Ghazal 9, Verse 2

{9,2}

sabzah-e ;xa:t se tiraa kaakul-e sar-kash nah dabaa
yih zumurrud bhii ;hariif-e dam-e af((ii nah hu))aa

1) by the greenery of the down your high-headed ringlet was not tamed
2) even/also this emerald did not become equal to the breath of the serpent

Notes:

Nazm:

It's well known that faced with an emerald, a snake goes blind. But what kind of emerald is the greenery of the down on your cheek, that it has no effect on the serpent of the ringlet? That is, even after the emergence of the down, there was no change in the alluringness of the curls. (9)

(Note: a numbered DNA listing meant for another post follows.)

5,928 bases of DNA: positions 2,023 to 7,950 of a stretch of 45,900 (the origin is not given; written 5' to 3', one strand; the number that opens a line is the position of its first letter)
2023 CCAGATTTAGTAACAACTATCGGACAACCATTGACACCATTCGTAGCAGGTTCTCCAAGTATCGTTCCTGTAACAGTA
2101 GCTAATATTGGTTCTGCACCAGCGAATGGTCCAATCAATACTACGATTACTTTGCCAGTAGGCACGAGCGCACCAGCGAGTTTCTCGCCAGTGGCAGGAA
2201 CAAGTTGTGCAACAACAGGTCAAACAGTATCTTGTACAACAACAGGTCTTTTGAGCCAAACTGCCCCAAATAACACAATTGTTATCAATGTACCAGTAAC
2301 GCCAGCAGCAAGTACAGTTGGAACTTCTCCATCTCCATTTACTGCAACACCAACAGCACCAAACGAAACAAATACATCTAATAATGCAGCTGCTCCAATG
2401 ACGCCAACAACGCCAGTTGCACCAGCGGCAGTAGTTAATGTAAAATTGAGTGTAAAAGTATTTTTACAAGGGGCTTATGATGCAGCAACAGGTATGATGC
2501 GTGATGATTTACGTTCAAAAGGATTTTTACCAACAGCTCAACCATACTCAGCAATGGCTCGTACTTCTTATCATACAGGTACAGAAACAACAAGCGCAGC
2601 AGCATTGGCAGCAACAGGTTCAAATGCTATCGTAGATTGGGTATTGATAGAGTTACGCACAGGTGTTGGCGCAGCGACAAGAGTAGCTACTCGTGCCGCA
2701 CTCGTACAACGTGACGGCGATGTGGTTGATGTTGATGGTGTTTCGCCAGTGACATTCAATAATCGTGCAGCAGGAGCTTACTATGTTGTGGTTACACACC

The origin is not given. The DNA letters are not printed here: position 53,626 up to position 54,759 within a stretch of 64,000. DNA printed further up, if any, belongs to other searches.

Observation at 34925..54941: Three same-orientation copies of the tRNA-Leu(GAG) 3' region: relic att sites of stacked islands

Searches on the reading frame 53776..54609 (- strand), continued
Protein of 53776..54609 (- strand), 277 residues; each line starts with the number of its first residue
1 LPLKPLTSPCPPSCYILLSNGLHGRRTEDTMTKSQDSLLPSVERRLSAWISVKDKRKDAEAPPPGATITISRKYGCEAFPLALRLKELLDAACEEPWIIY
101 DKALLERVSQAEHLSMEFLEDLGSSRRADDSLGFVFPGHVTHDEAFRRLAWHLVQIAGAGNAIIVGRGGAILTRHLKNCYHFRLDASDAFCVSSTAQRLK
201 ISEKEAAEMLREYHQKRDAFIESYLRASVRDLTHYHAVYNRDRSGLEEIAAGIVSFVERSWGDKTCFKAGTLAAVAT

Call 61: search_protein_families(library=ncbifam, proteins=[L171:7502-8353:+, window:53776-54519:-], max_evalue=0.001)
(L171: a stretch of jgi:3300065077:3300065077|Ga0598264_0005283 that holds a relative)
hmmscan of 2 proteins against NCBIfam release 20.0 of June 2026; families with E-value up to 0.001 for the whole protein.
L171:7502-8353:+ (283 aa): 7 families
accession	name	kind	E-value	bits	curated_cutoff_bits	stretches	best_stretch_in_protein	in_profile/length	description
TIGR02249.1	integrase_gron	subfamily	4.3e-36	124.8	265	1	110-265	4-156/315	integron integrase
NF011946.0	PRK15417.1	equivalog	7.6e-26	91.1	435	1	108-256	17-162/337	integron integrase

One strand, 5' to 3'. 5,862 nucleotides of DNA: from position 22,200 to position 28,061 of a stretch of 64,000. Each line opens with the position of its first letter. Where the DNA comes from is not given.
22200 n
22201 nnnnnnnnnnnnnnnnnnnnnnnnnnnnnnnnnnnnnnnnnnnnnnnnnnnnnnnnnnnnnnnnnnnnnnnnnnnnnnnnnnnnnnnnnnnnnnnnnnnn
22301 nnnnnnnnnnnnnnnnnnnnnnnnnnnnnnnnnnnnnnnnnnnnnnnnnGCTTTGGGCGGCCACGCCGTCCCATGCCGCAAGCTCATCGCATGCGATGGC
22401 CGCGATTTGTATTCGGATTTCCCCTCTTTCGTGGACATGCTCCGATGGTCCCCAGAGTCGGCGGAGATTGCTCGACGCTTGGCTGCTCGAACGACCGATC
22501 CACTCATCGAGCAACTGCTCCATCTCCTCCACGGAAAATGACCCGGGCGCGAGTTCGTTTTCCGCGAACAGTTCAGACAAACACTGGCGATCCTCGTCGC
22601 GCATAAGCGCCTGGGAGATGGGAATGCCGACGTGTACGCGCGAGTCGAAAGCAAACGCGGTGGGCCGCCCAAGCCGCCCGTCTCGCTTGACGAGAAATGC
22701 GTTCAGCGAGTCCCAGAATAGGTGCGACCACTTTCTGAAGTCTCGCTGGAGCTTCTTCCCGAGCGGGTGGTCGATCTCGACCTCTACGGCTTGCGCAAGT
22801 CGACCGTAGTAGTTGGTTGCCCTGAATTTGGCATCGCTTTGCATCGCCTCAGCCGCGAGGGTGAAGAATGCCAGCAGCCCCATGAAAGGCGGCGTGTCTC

== Nazm page 9

Vajid:

Urdu text: Vajid 1902 {8}

FWP:

SETS == WORDPLAY

THE BELOVED IS A MALE ADOLESCENT: This is one of the verses in which the beloved is clearly imagined as male-- as a boy or youth just reaching puberty. The full set of such verses: {6,13x}; {9,2}; {9,8x}; {53,1}; {72,6}; {73,1}; {85,3}; {168,2}; {173,7}; {192,5}. For further discussion see {65,1}. For Mir's verses of this kind, see M{60,3}.

This is a verse entirely based on wordplay. Your curly lock of hair is twisting, arrogant ('high-headed'), and dangerous like a snake. Your newly-downy cheek is like 'greenery' and its greenness should blind the snake as an emerald traditionally does. But your serpentine curls are too potent and deadly for even such an emerald to be able to confront them.